Mak Mak’s Vegetarian Thai Set Menu

Mak Mak’s Vegetarian Thai Set Menu

These plant-based dishes left me tongue-Thai’ed

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Carol Lum  Carol Lum  on 6 Nov '17


Thai food is arguably the effervescence of Southeast Asian cuisine. Sour, sweet, salty and the occasional bitter can be all experienced in one plate, bringing both zest and character to a dish. The colours are vibrant and fresh, reminding us of warm, cheerful summer days and, at the same time, beckoning us to take a bite. Diners can expect to be teased by the food presentation and uplifted by its verve. There is also so much green that guilt eating can almost be guilt free. And when it’s vegetarian Thai food you’re eating, you know you can afford to indulge.


Mak Mak, an edgy, retro-inspired restaurant, serves up punchy, aromatic Thai cuisine in Central. They dole out the classic flavours of central Thailand, including a mouth-watering spread for vegans and vegetarians.

But all good things must be shared, which is why Mak Mak invited some of us to a hands-on workshop where we learned how to make two very fresh and colourful vegetarian salads with Chef Josh Hartland.

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Like the restaurant philosophy of Mak Mak, Chef Hartland’s new curated vegetarian menu stems from Thai traditions. He wants the herbs to take centre stage, using only natural sauces without additives and packing bold flavours into his greens. Coriander seed and peppercorn are a must in Thai kitchens, and cumin seed too, for added depth. Chef Hartland is a familiar face at the spice stalls of Wanchai market, and he shared his latest find with us: roasted ground glutinous rice powder, a bold seasoning with a wasabi-like heat.

We began the workshop with laab hed – a tofu and mixed mushroom salad. We stir-fried some diced fried tofu, enoki mushrooms, shimeij mushrooms, straw mushrooms and fresh shiitake to form a pan of mouth-watering, savoury funghi heaven. 

The dressing was easily assembled – some gluten-free soy sauce, a couple of squirts of lime juice, a few teaspoons of palm sugar and some roasted ground glutinous rice powder for a unique tang and aroma. These were then mixed with red shallot, sawtooth coriander and spring onion as well as a handful of regular coriander and mint leaves. I took my first bite. The soy was sweet, the lime was piquant, the greens were crisp and the mushrooms were exquisite.

We learned that the mushrooms we used can be substituted with other funghi, such as dried shiitake or black fungus, and that ingredients can be blanched instead of sautéed if you prefer to cook without oil. Chef Hartland also shared a herb fact: sawtooth coriander is a great alternative for people with coriander allergies.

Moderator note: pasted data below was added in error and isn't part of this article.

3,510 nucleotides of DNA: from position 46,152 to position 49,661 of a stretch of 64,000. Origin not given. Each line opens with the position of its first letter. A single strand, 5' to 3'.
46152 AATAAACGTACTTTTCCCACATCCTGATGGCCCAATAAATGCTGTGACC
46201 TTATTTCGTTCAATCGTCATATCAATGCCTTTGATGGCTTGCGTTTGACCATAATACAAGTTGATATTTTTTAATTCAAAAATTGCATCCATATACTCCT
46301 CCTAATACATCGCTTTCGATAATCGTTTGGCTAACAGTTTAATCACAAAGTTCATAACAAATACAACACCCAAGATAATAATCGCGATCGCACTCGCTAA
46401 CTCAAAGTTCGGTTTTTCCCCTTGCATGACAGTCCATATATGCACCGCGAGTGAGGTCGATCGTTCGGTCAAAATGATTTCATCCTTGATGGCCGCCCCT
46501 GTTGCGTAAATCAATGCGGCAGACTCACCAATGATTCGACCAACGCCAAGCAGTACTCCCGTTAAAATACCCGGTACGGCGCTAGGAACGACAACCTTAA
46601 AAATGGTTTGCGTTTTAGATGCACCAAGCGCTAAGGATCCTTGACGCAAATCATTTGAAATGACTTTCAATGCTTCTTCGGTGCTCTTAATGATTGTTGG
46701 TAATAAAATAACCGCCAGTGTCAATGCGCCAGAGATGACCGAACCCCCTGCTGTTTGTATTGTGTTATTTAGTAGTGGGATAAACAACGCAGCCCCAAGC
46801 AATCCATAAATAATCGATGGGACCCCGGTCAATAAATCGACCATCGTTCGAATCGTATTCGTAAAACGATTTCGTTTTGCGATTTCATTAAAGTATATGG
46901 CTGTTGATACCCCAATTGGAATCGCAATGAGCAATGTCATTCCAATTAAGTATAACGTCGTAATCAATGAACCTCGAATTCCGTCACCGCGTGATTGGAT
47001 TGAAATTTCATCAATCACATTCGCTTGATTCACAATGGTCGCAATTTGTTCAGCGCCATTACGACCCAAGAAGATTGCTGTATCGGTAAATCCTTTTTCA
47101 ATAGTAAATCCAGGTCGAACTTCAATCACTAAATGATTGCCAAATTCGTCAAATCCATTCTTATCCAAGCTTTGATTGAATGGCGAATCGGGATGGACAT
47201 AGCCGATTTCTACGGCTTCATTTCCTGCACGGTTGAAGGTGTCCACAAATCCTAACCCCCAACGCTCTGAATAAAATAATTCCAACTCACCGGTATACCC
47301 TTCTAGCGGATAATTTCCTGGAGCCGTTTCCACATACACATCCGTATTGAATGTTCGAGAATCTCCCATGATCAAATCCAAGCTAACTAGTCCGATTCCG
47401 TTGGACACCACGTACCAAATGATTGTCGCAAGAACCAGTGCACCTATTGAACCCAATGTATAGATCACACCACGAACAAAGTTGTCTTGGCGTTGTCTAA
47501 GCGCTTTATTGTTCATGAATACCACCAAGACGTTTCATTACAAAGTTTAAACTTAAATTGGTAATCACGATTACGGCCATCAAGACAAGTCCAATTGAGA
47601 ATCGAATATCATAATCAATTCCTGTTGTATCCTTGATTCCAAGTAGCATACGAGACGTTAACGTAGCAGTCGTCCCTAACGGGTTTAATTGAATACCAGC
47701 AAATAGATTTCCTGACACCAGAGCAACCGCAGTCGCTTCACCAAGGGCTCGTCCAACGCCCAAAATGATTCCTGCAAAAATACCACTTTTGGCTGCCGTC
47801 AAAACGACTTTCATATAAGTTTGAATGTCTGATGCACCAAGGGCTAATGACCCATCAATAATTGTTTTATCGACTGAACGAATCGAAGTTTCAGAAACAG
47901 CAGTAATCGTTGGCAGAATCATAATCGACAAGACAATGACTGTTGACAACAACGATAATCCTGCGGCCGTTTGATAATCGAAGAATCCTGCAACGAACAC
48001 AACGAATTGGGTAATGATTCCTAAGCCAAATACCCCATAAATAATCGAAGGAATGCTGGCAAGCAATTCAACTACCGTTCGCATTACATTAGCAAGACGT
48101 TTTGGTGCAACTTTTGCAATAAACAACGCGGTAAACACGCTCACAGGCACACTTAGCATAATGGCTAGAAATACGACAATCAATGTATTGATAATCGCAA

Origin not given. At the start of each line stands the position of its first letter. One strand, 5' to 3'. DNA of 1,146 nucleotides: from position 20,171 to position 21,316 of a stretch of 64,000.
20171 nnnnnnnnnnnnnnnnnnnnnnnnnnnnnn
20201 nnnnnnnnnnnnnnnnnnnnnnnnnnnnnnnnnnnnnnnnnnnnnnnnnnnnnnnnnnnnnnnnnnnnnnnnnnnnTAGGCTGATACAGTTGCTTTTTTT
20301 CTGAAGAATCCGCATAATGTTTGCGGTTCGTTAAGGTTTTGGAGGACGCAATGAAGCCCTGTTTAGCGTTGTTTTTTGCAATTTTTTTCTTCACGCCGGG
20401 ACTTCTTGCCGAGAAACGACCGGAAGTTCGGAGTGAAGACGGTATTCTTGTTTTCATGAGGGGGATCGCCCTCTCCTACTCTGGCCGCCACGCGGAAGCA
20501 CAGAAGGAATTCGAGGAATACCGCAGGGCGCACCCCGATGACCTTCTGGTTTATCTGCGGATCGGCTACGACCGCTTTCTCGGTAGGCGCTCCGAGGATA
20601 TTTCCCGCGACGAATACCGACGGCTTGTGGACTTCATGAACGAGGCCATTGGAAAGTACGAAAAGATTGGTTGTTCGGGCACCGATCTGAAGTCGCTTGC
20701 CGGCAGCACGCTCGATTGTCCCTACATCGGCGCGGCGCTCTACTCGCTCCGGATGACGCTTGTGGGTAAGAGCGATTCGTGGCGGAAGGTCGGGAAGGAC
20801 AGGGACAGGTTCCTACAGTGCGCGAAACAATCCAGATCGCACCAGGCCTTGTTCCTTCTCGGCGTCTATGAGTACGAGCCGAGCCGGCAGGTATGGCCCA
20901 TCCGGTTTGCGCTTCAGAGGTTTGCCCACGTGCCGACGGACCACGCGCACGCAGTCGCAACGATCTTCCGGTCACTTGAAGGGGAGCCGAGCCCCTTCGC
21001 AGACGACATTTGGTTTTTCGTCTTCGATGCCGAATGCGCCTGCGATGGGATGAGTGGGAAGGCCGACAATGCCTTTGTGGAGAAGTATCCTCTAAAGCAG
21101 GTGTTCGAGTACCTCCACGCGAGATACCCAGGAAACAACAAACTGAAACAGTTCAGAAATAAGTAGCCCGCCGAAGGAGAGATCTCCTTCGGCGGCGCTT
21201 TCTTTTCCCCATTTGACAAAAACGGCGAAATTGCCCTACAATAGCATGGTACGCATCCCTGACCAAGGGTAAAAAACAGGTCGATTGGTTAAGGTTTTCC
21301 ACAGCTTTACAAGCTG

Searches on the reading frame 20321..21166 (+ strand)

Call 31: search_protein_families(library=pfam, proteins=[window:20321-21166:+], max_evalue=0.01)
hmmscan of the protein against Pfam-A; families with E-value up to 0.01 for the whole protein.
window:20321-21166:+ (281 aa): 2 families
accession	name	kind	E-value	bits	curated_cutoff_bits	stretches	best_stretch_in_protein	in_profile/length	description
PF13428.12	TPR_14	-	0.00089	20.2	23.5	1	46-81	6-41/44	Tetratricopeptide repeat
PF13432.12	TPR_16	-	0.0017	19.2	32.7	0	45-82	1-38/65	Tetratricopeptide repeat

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We made yum som O J (a vegetarian pomelo salad) next. Chef Hartland instructed us to be keep the flesh intact and to be extra cautious so as not to squish the pulp – all this for a good mouthfeel. I peeled the rind without much difficulty, but as it was my first time working with the fruit, I ended up with mostly pulp bits, so my salad had a lot more texture.

I mixed some palm sugar, gluten-free soy sauce and lime juice for the dressing and added coriander leaves and plenty of crispy shallots and garlic, shredded roasted coconut and julienned red banana chilli for some crunch and heat. It looked almost too pretty to eat. But I tried a forkful. Chef was right – plumper pomelo pomelo flesh has more juice and it also stimulates the palate. For non-vegetarian variations, you can add shrimp and/or poached chicken breast to the salad.

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This vegetarian Thai workshop at Mak Mak was enjoyable, and the Southeast Asian flavours reminded me of my home of Singapore. I can’t live without meat, but I'll gladly relinquish my steak if you give me that pomelo salad.

The laab hed is part of Mak Mak’s seven-course vegetarian set dinner ($350/person) and the yum som O J is a mainstay salad. Other vegetarian items in the set dinner include Thai favourites such as thod poh pia (fried vegetarian spring rolls with sweet chilli peanut sauce), tom kha (vegetable coconut soup), makheaw wan daeng (aubergine and tofu green curry), pad seeuw (wok-fried rice noodles), pad pak (fried morning glory) and the classic Thai dessert khao neaw mamuang (mango sticky rice).


Shop 217A, 2/F, LANDMARK ATRIUM,15 Queen’s Road Central, Central, 2983 1003


This write-up is based on a complimentary media tasting provided in exchange for an honest review and no monetary compensation. The opinions expressed here represent the author’s.






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Carol Lum

Carol Lum

Passionate Explorer. Dessert fiend. On a lifelong mission to find the best teas.

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